IntroductionAs a defender of the Christian worldview it is important for me to show how other worldviews fall short of reality. In my discussions regarding the specifics of the biblical model for the origins of the universe, life, and humanity, I do this quite a bit. However, as Norman Geisler emphasizes in his book "Origin Science: A Proposal for the Creation/Evolution Controversy," that is not sufficient:
"If Creationist views are to gain scientific credibility then they must follow the principles of origin science and build a positive case for a primary cause, rather than relying on the ineffective means of pointing out flaws in various evolutionary hypotheses."
Isn't Showing Problems In Alternatives Enough?It is important that problems be shown with competing worldviews, but without the presentation of good reasons to accept a particular alternative, a vacuum is left. Let's say that I have presented compelling arguments for the universe to need a cause but I have not given any compelling reasons (or worse, given invalid or unsound reasons) for believing that God is the cause. If that vacuum is left, the skeptic is left to ponder other alternatives, such as the multiverse.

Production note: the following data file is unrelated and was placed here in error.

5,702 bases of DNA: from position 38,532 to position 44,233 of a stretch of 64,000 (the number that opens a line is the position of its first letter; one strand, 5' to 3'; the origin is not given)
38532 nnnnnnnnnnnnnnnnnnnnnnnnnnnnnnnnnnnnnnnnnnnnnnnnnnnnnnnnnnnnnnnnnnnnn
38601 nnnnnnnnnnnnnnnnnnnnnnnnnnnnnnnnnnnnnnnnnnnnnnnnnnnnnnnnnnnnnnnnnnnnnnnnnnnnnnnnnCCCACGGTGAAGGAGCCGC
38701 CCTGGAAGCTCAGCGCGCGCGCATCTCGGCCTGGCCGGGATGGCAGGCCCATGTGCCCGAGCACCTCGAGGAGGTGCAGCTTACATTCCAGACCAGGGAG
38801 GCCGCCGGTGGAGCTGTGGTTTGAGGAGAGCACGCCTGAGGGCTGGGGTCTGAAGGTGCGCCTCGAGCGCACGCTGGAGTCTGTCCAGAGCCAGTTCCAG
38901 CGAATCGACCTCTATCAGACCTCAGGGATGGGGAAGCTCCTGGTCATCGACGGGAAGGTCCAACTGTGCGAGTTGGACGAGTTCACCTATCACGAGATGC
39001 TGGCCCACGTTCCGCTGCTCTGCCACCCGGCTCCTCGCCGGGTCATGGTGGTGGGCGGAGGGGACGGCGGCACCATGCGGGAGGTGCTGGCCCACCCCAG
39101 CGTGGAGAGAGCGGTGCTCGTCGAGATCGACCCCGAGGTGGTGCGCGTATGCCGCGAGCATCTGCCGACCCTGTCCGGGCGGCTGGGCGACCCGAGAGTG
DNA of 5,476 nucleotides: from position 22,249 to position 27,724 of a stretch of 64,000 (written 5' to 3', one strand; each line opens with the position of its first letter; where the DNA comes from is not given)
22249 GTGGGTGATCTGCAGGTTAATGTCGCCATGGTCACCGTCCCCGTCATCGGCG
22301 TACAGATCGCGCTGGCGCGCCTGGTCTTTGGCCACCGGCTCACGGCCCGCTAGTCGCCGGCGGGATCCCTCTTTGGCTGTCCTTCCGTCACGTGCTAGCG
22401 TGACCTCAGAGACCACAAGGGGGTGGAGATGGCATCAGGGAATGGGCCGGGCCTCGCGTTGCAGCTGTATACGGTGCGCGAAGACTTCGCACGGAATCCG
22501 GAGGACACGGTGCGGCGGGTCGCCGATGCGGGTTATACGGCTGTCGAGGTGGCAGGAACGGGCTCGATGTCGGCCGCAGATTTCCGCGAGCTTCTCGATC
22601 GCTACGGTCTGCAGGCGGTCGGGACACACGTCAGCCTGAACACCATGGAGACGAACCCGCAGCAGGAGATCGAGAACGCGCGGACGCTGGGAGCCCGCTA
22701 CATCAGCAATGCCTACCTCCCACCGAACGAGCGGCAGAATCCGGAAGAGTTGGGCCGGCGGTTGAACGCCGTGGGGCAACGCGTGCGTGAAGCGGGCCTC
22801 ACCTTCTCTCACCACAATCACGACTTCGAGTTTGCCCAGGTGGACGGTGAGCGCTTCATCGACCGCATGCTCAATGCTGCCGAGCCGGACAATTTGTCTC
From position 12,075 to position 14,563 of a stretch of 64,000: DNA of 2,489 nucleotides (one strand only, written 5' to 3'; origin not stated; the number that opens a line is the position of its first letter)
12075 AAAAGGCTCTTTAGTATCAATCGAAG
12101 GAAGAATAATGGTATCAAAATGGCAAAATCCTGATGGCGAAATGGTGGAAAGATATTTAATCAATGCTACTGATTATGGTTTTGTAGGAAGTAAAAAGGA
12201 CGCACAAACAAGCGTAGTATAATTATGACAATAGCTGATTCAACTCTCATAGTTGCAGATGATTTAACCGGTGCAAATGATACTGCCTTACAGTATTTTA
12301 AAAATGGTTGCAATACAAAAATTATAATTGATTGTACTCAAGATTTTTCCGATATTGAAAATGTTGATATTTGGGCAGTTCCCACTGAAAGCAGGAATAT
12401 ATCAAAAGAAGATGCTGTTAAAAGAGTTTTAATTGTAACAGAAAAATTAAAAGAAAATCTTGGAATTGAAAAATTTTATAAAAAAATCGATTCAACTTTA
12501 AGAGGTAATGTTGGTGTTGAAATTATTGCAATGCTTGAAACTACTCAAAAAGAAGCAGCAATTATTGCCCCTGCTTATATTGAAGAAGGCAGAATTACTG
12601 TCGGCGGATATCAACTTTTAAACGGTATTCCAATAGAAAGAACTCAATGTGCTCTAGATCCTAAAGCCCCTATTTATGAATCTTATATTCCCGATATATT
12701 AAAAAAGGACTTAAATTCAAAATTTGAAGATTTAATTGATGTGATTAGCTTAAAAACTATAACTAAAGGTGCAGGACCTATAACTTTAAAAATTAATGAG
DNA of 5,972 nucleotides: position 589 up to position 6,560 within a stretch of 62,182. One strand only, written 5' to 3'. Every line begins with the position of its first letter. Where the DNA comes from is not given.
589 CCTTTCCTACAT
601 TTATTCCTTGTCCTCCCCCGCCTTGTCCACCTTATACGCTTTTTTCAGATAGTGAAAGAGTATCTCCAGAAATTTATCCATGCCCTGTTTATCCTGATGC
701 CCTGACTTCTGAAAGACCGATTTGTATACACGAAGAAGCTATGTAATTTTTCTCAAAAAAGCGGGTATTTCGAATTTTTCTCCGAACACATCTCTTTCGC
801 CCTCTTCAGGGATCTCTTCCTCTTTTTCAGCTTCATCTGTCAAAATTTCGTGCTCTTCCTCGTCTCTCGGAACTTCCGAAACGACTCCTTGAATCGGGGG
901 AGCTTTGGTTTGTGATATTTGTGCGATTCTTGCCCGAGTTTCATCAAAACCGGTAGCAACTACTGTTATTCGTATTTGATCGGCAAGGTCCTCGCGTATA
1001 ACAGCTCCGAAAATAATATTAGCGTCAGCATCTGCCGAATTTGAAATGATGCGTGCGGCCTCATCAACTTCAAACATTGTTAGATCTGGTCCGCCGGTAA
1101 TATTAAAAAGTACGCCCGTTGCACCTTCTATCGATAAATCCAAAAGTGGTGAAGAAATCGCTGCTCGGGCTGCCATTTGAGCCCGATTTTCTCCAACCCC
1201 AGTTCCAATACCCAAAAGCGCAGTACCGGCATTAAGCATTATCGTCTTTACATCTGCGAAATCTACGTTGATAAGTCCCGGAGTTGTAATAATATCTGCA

Many creationists, unfortunately, rely solely on demonstrating holes in evolution theory without offering sound reasons to accept that God is the designer behind the origins of species. Some even present a model that has no scientific credibility because it does not match the data of nature (see post from last month). Scientists are well aware of where controversy exists within the broader community of evolutionists; they also know where none of their theories have answers. This is nothing new to them and does not usually bother them, so creationists cannot act as if these issues are significant and demand a change on their own. An alternative model that can not only accommodate all the data that the skeptic's view can accommodate but that can explain the data that the skeptic's view cannot explain, must be presented with positive arguments for excepting it. Positive arguments do not rely on the process of elimination; they present arguments without premises of comparison to competing views. The additional explanatory power and the positive arguments provide a more reasonable ground for considering an alternative model than merely, "your view has problems here, here, and here," especially when those problems are already known.
ConclusionIt is important to show where problems do exist in a worldview, for without problems, there is not a compelling reason to consider any alternative. However, if we wish to promote a specific alternative and not just leave the person hanging (so to say), we must present a positive case for the alternative that we believe is true. This applies not just to questions of origins, but to all areas of reality that Christians appeal to in order to demonstrate flaws in alternative worldviews.
Recommended Reading For Further Investigation
- Origin Science: A Proposal for the Creation/Evolution Controversy
- Can Religion Be Tested For Truth?
- Is Your View Falsifiable?
- Fazale Rana: Theistic Models for Origins Need Scientific Credibility
- Hugh Ross: Purposeful Cambrian Explosion Argues for God's Existence
- Creating Life In The Lab